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Hidden Power: Presidential Marriages That Shaped Our History
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Hidden Power: Presidential Marriages That Shaped Our History

3.84 of 5 stars 3.84  ·  rating details  ·  406 ratings  ·  77 reviews
Kati Marton’s bestselling Hidden Power is an engrossing look at twelve presidential marriages–from Edith and Woodrow Wilson to Laura and George W. Bush–that have profoundly affected America’s history.

Marton uncovers the behind-the-scenes dynamics of the ultimate power couples, showing how first ladies have used their privileged access to the president to influence staffing
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Paperback, 432 pages
Published July 16th 2002 by Anchor (first published 2001)
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(showing 1-30 of 826)
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Karla
A fascinating look at the private side of public life and how the stressers of the presidency united and/or divided the presidents and their wives. Even more interesting to me was the way each of the wives interpreted her role as first lady and how that fit or clashed with society's view of her role. Eleanor Roosevelt actively toured the country being her husbands eyes and ears. Pat Nixon shriveled up and withered away under the pressures and with the lack of support and attention from her husba ...more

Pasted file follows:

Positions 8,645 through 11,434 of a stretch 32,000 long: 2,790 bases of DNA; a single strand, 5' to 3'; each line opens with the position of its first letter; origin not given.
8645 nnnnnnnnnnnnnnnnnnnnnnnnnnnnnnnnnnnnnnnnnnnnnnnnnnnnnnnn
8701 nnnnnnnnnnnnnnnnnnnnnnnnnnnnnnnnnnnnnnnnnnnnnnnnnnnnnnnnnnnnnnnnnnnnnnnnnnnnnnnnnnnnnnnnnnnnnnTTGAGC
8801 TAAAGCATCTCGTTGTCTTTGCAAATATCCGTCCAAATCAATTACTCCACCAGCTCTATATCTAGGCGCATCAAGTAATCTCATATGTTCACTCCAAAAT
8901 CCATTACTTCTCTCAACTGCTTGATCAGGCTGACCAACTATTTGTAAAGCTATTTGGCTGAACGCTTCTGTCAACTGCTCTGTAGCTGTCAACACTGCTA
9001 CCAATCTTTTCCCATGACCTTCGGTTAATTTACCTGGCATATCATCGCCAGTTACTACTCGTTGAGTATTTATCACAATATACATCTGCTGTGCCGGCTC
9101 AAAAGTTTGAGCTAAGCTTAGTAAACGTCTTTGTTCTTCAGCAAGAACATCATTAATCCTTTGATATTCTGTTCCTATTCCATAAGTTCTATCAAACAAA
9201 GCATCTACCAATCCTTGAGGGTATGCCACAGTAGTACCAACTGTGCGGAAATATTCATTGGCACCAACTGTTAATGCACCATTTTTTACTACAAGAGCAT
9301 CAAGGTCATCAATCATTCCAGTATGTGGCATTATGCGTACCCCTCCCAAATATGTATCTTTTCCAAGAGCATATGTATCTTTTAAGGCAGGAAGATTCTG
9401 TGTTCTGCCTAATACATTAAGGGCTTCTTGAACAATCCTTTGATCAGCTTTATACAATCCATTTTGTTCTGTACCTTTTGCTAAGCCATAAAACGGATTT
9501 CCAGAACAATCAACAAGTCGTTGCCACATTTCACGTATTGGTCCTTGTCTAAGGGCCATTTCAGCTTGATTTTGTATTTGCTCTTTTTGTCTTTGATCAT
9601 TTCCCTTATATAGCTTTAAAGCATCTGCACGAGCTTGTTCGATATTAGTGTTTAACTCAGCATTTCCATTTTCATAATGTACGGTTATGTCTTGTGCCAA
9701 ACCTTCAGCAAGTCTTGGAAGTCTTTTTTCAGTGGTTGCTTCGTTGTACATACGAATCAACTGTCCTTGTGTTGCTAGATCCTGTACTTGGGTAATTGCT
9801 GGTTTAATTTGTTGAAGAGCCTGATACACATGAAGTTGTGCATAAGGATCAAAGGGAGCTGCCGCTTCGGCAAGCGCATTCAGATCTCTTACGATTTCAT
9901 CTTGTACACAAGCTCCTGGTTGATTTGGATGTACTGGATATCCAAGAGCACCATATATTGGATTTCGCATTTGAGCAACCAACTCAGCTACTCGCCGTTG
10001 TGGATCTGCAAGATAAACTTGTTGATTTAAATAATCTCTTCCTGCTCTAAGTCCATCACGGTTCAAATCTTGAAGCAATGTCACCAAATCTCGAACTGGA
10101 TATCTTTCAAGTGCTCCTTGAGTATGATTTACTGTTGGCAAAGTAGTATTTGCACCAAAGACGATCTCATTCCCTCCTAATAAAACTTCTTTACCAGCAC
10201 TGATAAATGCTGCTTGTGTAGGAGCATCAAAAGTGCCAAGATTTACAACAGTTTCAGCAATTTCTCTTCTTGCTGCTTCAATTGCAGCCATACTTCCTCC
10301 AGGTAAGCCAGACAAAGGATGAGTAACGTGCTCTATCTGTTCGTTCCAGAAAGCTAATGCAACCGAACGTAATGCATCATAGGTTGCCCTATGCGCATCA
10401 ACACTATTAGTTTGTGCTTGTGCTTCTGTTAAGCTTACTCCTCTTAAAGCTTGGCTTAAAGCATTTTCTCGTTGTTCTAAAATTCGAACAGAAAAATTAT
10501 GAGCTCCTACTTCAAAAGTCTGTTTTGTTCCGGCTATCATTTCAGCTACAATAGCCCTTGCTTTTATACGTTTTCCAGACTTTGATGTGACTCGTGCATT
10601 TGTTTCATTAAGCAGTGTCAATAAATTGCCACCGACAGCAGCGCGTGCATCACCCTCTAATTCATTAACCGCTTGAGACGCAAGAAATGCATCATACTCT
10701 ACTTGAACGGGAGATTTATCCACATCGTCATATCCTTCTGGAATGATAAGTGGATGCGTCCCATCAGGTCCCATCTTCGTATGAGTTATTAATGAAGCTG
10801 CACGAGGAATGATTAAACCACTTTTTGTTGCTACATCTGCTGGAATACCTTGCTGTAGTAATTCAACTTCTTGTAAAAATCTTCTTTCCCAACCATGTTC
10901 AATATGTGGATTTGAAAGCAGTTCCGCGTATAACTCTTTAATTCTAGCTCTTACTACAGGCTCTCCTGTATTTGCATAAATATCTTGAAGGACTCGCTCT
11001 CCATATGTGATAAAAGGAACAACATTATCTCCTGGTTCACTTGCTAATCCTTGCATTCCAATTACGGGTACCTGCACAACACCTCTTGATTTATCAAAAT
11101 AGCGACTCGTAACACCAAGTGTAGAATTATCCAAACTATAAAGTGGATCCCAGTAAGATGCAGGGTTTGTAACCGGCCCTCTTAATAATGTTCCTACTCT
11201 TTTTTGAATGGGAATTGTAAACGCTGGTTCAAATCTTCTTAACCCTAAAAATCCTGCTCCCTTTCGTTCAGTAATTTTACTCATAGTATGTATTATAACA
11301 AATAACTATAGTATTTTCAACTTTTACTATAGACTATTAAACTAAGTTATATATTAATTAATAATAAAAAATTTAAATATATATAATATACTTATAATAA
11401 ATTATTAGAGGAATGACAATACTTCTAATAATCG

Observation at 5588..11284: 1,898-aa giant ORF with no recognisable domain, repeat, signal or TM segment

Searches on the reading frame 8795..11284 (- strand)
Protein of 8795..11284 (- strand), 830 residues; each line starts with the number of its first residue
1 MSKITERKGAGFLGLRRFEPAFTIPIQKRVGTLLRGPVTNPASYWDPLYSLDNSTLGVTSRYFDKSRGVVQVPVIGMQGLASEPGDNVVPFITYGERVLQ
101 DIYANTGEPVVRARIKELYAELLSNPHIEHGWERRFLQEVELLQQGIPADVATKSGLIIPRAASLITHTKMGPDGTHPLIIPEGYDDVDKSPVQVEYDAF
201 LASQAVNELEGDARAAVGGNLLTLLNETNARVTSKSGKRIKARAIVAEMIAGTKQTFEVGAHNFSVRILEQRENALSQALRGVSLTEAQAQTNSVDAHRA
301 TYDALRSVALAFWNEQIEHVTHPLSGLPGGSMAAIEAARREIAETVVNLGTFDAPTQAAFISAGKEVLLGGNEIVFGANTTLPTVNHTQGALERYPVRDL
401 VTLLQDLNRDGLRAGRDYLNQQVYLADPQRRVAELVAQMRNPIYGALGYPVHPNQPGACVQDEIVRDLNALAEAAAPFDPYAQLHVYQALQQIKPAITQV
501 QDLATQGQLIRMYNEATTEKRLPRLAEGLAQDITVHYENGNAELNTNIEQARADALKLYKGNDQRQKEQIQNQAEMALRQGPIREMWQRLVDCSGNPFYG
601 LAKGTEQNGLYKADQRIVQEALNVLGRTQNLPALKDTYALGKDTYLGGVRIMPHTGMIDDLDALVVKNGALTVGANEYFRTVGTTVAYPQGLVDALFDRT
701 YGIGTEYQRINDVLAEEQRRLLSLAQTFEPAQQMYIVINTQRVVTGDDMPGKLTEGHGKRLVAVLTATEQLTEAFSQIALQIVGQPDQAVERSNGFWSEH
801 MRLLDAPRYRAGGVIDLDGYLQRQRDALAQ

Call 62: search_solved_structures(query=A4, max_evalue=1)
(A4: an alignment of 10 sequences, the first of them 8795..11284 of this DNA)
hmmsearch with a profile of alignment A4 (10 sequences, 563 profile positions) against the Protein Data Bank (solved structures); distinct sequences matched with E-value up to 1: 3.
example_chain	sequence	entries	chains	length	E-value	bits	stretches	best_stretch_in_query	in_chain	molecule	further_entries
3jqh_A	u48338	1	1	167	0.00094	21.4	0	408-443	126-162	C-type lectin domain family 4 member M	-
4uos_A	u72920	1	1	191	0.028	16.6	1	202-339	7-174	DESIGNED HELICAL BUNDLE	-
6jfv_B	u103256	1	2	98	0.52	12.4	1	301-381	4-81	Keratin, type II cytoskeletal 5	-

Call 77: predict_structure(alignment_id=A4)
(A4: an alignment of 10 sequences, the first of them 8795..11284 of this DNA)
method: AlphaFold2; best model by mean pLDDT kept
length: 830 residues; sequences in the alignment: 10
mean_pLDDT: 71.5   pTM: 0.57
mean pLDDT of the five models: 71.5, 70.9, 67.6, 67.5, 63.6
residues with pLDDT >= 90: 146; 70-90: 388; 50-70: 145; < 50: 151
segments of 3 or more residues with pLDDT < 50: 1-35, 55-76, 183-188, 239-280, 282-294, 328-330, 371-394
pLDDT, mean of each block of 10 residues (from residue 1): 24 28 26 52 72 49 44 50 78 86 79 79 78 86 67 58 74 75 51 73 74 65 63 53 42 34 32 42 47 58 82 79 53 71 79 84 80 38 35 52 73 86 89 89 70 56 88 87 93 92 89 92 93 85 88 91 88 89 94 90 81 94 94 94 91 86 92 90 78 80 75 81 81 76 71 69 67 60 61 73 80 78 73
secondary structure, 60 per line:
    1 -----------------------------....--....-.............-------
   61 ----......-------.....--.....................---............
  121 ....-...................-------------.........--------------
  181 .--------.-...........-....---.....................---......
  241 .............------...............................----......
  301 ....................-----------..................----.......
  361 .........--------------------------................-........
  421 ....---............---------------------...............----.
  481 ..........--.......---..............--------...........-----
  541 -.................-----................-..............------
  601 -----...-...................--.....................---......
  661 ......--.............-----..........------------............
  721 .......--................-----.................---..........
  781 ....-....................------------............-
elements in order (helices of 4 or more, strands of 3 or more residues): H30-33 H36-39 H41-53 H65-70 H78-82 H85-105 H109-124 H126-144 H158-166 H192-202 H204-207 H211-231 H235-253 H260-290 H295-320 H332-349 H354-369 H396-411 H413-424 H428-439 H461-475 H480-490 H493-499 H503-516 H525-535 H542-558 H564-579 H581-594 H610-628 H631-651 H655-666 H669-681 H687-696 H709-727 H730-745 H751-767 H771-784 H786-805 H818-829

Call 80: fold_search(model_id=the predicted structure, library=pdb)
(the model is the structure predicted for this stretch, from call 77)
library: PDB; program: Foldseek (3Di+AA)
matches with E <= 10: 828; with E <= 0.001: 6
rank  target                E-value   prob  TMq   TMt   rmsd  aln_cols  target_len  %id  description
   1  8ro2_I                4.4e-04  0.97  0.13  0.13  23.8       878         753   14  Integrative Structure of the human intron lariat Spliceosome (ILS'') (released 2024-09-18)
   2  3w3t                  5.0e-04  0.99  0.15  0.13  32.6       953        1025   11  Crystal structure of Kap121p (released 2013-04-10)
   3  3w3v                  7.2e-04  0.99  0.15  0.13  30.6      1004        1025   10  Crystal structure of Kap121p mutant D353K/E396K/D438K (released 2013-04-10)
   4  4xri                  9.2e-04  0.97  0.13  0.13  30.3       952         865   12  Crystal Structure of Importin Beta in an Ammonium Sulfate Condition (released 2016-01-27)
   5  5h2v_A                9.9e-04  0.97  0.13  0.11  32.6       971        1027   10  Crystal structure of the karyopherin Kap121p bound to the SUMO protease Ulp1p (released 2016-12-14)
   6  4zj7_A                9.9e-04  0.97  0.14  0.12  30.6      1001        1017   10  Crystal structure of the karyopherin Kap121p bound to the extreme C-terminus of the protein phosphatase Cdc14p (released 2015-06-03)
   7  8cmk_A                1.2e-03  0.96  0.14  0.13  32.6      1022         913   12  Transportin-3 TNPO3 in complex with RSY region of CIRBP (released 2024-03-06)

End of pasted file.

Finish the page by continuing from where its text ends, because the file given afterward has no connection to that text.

Nancy
Appropriate for Presidents’ Day weekend, this book is subtitled Presidential Marriages That Shaped Our Recent History. The book covered the 11 presidential marriages from the Hoovers through the Clintons, with an afterword on the George & Laura Bush. (The book was published in 2001.) I found the analysis very interesting – a lot that I didn’t know! However, for the most part, the more I read, the less respect I have for powerful men and women!
Samantha
I did really like this, but... it felt pretty biased. I thought she made all the presidents look either weak and highly dependent on their wives, or like heartless, cruel philanderers. She also mentions more than one First Lady's "breakdown." I imagine it's incredibly hard to lead a normal life under the pressure of the White House, but did they all really have such dramatic mental breakdowns? My other quibble was that, in my opinion, the analysis didn't really show the impact that these marriag ...more
Davida
I think this book was supposed to be a more scholarly read, but it's really not about how the relationships "shaped" the presidencies; more, it's straight-up first-couple gossip. The conclusions the author was drawing seemed pretty spurious, but I loved reading about the relationships and power dynamics from president to first lady, and I think I learned a lot. So I don't think this was the book Marton wanted it to be, but it was fun reading nonetheless.
Kim Miller-Davis
This is absolutely fascinating look at the ways in which 20th century presidential marriages shaped American history. Along with the socio-political analysis, I learned a lot of interesting historical tidbits that I didn't know. It's organized in such a way that there is no major universal conclusion reached (other than the marital relationship IS an important part of the overall presidential impact). Each chapter contains an analysis of one specific marriage i.e. Bill & Hillary, Jack & ...more
Anne Baldwin
Interesting to pick up and put down - begins with "fools for love" about Edith and Woodrow Wilson and the next is The Partnership That Changed the World" - Eleanor and Franklin Roosevelt. I"ll keep you posted. So far I'm fascinated ...